http://www.cdc.gov/vaccines/program-mgrs.htm

UPDATED!
Materials and contact information for the media
http://www.cdc.gov/vaccines/news

And much more!

Please note that all CDC vaccine safety information is now located at http://www.cdc.gov/od/science/iso/#general

Be sure to bookmark http://www.cdc.gov/vaccines and visit the new site often for the latest and most credible immunization information from CDC.

CDC is committed to being your trusted source for immunization information. CDC values your feedback and welcomes any suggestions or comments about the new website. Send comments to ncirdwebteam@cdc.gov

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2 IAC introduces three new pieces that answer patients' questions about mumps, pertussis, and PPV

IAC recently developed ready-to-print versions of some of the CDC-reviewed Q&A material located on IAC's Vaccine Information website (www.vaccineinformation.org). The website is intended for the public, health professionals, and the media.

The newly formatted Q&As present information on the following diseases and vaccines: mumps, pertussis, and pneumococcal polysaccharide vaccine (PPV). In the next several weeks, IAC Express will announce the availability of more ready-to-print Q&As on additional vaccine-preventable diseases and vaccines.

Organized in an easy-to-follow Q&A format, these pieces can be printed and handed out to patients to help educate them about the seriousness of VPDs and the importance of vaccination. Links to the new ready-to-print Q&As follow:

To access "Mumps: Questions and Answers," go to:
http://www.immunize.org/catg.d/p4211.pdf

To access "Pertussis: Questions and Answers," go to:
http://www.immunize.org/catg.d/p4212.pdf

To access "PPV: Questions and Answers," go to:
http://www.immunize.org/catg.d/p4213.pdf

In the IAC Express of June 4, we announced newly formatted Q&As on the following diseases and vaccines: hepatitis A, hepatitis B, and measles. Following are the direct links to them:

To access "Hepatitis A: Questions and Answers," go to:
http://www.immunize.org/catg.d/p4204.pdf

To access "Hepatitis B: Questions and Answers," go to:
http://www.immunize.org/catg.d/p4205.pdf

To access "Measles: Questions and Answers," go to:
http://www.immunize.org/catg.d/p4209.pdf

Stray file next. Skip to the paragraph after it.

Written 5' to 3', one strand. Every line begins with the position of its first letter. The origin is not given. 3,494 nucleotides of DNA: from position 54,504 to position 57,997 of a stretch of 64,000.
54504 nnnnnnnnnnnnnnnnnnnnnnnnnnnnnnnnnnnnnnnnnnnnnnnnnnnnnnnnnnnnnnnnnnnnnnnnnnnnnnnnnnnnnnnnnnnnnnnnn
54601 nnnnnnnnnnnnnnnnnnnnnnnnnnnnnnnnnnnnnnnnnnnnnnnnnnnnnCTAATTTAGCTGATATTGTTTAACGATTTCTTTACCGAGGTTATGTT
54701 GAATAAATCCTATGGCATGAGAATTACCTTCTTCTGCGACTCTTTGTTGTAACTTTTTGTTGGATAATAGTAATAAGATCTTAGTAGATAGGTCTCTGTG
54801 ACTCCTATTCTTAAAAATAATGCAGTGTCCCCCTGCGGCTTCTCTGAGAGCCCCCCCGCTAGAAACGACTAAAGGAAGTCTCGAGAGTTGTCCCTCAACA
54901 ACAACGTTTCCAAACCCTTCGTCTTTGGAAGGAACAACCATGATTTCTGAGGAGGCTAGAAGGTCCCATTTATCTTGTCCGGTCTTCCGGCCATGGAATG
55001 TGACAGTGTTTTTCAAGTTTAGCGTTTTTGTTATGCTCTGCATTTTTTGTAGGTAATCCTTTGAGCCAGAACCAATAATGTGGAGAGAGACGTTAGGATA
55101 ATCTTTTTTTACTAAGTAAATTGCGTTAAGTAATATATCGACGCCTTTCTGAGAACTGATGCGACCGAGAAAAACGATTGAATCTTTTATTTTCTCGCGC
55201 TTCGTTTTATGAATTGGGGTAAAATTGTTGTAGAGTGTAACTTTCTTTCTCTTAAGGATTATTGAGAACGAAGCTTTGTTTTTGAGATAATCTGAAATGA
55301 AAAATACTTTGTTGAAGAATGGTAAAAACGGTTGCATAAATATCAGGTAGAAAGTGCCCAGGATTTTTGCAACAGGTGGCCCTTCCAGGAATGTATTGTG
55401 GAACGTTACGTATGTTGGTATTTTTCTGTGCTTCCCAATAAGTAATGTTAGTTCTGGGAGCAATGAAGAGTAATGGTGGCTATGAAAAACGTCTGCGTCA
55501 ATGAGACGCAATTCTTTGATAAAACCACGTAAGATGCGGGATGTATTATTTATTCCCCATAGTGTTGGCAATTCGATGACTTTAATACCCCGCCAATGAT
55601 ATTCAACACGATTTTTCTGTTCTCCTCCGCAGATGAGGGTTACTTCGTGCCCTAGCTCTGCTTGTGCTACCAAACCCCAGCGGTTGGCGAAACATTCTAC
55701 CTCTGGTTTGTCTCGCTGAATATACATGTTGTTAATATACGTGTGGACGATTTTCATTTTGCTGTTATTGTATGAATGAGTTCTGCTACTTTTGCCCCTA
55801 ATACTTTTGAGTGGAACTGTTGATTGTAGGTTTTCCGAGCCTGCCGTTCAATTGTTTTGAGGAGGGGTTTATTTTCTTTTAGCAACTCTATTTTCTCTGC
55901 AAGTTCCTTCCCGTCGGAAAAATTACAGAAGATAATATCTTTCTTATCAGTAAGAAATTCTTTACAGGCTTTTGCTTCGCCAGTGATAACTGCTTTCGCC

To access IAC's online disease/vaccine Q&A material for patients and parents, go to: http://www.vaccineinformation.org and click on the pertinent link(s).

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3 Updated: IAC revises two of its immunization-education pieces

IAC recently updated two of its immunization-education pieces. Details follow.

The adult-patient checklist "Do I Need Any Vaccinations Today?" was revised to update the information on risk factors for hepatitis B virus infection.

To access a ready-to-copy (PDF) version of the piece, go to:
http://www.immunize.org/catg.d/4036need.pdf

The information on the storage for nasal-spray influenza vaccine was revised on the professional-education piece "Vaccine Handling Tips."

To access a ready-to-copy (PDF) version of the piece, go to:
http://www.immunize.org/catg.d/p3048.pdf

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4 Free: Order two pads of the Vaccine Education Center's shingles-education sheets at no charge

The Vaccine Education Center at the Children's Hospital of Philadelphia recently published a two-page education sheet, "Shingles: What you should know." Intended for patients and providers, the sheet answers the most frequently asked questions about shingles disease and vaccine. English- and Spanish-language versions are available.

Health professionals can order two 50-sheet pads in each language at no charge. Additional pads are available for $3, plus shipping.

To access a ready-to-copy (PDF) version of the sheet, click here.

To order online, go to:
http://www.chop.edu/vaccine/vec/vec_order.cfm

Order by email at vaccines@email.chop.edu or by phone at (215) 590-9990.

For additional ordering information, go to:
http://www.chop.edu/consumer/jsp/division/generic.jsp?id=75982

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5 New: CDC website posts questions and answers concerning the safety and efficacy of HPV vaccine

On June 4, the website of the National Center for Immunization and Respiratory Diseases (NCIRD) posted questions and answers about the safety and efficacy of Gardasil human papillomavirus (HPV) vaccine. To access it, click here.

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6 June 5 issue of IAC's Hep Express electronic newsletter now online